• c) further heating the device component to thermally decompose both the encapsulating resin and the remaining electrical insulation part material present on the electrical winding support.
  • This invention also relates to an electrical device component comprising a) an electrical winding support, b) a laminate electrical insulation part, c) an electrical conductor; and resin for impregnating and/or encapsulating a), b), and c) wherein the laminate electrical insulation part comprises a thermoplastic film and at least one fibrous sheet, the film being attached to the fibrous sheet by thermal bonding of a thermoplastic polymer that is either one of the components of the nonwoven sheet or on the surface of the film, wherein the thermoplastic polymer has a melting point 15 degrees Celsius lower than both the melting point of another polymer component in the fibrous sheet and the melting point of the thermoplastic film, the electrical insulation part having a breakdown voltage of at least 3 kilovolts, and a surface having a dynamic frictional coefficient of 0.25 or less.
  • DESCRIPTION OF THE DRAWINGS
  • FIGS. 1 and 2 are representations of insulated slots in an electrical device.
  • FIG. 3 is a representation of an electrical device known as a stator.
  • FIG. 4 is a representation of a stator showing the insulation parts and conductors with the stator.
  • FIG. 5 is a graph of the effect of temperature on delaminaton peel strength for one example laminate electrical insulation part.
  • DETAILED DESCRIPTION OF THE DRAWINGS
  • This invention relates to an improved process for removing conductors and electrical insulation parts from electrical device components so that these devices can be refurbished with new insulation and conductors.
  • Specifically, this invention relates to a process for refurbishing an electrical device component having an electrical winding support, a laminate electrical insulation part, an electrical conductor, and an encapsulating resin, comprising the steps of:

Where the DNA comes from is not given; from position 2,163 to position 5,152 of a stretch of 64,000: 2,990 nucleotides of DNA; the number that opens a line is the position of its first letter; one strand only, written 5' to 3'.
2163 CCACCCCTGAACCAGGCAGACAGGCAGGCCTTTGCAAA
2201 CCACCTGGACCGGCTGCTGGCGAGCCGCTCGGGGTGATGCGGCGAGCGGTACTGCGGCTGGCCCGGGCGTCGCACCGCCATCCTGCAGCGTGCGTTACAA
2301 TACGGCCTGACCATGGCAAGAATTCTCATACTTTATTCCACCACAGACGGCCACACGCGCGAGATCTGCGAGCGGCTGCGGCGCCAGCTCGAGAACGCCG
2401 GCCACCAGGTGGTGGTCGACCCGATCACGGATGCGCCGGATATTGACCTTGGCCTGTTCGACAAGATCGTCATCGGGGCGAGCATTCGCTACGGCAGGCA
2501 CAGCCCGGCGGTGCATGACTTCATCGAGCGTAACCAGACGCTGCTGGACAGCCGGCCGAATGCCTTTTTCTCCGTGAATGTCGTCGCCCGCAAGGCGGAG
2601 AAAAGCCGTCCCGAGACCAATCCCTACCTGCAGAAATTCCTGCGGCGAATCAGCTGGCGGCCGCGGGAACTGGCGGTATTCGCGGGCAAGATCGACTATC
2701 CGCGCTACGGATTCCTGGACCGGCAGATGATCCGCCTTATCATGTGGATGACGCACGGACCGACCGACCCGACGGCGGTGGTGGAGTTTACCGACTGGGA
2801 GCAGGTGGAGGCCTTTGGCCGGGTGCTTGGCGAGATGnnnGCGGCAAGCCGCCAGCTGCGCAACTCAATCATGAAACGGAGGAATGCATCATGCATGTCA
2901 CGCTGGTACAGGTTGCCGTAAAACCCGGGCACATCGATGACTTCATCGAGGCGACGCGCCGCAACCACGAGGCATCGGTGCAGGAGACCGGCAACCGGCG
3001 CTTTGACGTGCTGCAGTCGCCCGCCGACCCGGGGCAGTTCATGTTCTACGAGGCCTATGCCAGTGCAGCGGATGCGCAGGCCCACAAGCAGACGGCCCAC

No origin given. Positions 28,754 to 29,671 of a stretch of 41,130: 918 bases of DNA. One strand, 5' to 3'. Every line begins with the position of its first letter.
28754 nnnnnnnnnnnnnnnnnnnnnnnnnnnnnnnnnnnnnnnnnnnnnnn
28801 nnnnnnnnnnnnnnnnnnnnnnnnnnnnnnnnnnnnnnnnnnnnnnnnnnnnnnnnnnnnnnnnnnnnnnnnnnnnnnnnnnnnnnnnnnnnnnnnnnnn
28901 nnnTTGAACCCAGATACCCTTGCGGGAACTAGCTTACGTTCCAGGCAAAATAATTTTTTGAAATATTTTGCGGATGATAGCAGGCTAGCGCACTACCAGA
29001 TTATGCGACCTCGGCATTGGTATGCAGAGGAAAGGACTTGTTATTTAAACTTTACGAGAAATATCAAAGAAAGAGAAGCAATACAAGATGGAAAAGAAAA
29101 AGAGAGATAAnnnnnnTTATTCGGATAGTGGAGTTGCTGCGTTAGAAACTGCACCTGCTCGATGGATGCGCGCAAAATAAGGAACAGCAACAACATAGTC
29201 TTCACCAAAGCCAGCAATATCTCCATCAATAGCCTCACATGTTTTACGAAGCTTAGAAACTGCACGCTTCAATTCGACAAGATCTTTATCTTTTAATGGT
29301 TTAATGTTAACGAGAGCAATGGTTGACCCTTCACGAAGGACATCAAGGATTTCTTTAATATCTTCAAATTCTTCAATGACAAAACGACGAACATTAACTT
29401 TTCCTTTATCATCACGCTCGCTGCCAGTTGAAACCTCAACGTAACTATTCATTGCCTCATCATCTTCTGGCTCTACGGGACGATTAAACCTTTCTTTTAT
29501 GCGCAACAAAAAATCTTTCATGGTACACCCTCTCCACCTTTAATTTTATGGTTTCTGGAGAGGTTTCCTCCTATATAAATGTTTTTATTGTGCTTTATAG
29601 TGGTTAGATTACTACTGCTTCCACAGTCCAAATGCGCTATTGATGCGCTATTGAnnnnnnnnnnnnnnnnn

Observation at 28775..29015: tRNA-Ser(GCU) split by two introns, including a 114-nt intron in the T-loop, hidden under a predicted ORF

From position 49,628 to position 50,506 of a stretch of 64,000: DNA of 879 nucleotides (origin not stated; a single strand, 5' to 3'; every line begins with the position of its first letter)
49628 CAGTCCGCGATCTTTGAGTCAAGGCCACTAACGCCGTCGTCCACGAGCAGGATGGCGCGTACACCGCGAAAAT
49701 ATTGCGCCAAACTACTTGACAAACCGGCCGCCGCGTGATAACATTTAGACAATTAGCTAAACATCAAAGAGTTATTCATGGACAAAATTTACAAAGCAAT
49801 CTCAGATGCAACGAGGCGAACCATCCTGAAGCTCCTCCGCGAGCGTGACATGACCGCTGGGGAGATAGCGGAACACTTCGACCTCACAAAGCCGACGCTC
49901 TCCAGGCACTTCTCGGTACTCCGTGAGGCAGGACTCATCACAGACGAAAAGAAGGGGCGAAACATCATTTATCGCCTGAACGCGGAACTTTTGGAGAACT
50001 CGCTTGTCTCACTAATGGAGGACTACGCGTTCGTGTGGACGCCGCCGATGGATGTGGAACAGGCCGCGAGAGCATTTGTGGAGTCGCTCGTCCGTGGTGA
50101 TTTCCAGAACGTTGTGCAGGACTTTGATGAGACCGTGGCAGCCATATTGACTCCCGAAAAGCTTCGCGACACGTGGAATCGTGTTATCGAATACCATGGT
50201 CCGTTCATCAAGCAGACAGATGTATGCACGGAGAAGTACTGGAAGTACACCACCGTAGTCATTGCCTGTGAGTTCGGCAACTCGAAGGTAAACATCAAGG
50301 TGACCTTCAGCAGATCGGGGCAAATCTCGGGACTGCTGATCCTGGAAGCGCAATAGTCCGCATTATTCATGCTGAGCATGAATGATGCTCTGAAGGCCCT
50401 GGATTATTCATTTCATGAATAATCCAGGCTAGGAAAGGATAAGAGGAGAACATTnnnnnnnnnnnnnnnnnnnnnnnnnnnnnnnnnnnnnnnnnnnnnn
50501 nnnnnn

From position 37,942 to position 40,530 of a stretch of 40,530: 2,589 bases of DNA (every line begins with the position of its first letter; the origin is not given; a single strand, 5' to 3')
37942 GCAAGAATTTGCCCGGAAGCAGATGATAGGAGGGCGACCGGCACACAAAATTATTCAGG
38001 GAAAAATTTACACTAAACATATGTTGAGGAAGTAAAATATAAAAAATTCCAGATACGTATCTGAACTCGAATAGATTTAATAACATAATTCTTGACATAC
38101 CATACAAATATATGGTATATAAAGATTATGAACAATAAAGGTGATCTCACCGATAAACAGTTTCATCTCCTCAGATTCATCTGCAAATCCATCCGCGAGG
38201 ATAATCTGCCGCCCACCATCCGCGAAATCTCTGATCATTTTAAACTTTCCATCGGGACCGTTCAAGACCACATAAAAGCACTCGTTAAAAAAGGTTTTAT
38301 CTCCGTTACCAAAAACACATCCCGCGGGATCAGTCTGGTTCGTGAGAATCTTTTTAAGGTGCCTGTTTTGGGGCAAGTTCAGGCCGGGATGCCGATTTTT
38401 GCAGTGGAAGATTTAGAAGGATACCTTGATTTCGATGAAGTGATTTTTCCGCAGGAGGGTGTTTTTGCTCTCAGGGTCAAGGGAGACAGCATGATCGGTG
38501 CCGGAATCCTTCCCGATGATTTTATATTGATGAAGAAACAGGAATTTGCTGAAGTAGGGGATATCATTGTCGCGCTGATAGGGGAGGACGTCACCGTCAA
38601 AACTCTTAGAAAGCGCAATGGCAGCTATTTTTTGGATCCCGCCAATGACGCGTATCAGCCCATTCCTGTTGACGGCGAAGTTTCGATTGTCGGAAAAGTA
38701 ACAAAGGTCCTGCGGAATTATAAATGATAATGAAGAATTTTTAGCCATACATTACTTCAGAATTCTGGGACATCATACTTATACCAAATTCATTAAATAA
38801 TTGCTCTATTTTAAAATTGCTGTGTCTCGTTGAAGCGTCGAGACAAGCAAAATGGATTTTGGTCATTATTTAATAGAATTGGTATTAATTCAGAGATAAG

• a) heating the device component to soften the laminate electrical insulation part such that the part will delaminate when a stress is applied;
    • b) applying a stress to the heated laminate electrical insulation part by pulling or stripping the electrical conductor from the device component, thereby delaminating the electrical insulation part and removing the electrical conductor along with a portion of the electrical insulation part; and
    • c) further heating the device component to thermally decompose both the encapsulating resin and the remaining electrical insulation part material present on the electrical winding support.
  • The key to this new process is the realization that if the electrical insulation parts in the electrical device component assembly, such as slot liners and wedges, are made from laminate material comprising a film and nonwoven sheets, in which at least from one side the film is thermally bonded to the nonwoven having a thermoplastic material that softens when heated, the electrical device components will only require heating up to some softening point of the thermoplastic material to weaken the structure and allow the electrical conductor winding to be removed from the slots.
  • Therefore the first process step is heating the device component to soften the laminate electrical insulation part such that the part will delaminate when a stress is applied. In one preferred embodiment, this is accomplished without any melt flow of the thermoplastic.
  • The second process step is to apply a stress to the laminate electrical insulation part by pulling or stripping the electrical conductor from the device component, thereby delaminating the electrical insulation part and removing the electrical conductor along with a portion of the electrical insulation part. In so doing, in many cases essentially half the electrical insulation is also removed with the windings. The stress can be applied in any fashion desired as long as adequate force is applied on the electrical conductor or wiring to delaminate the electrical insulation.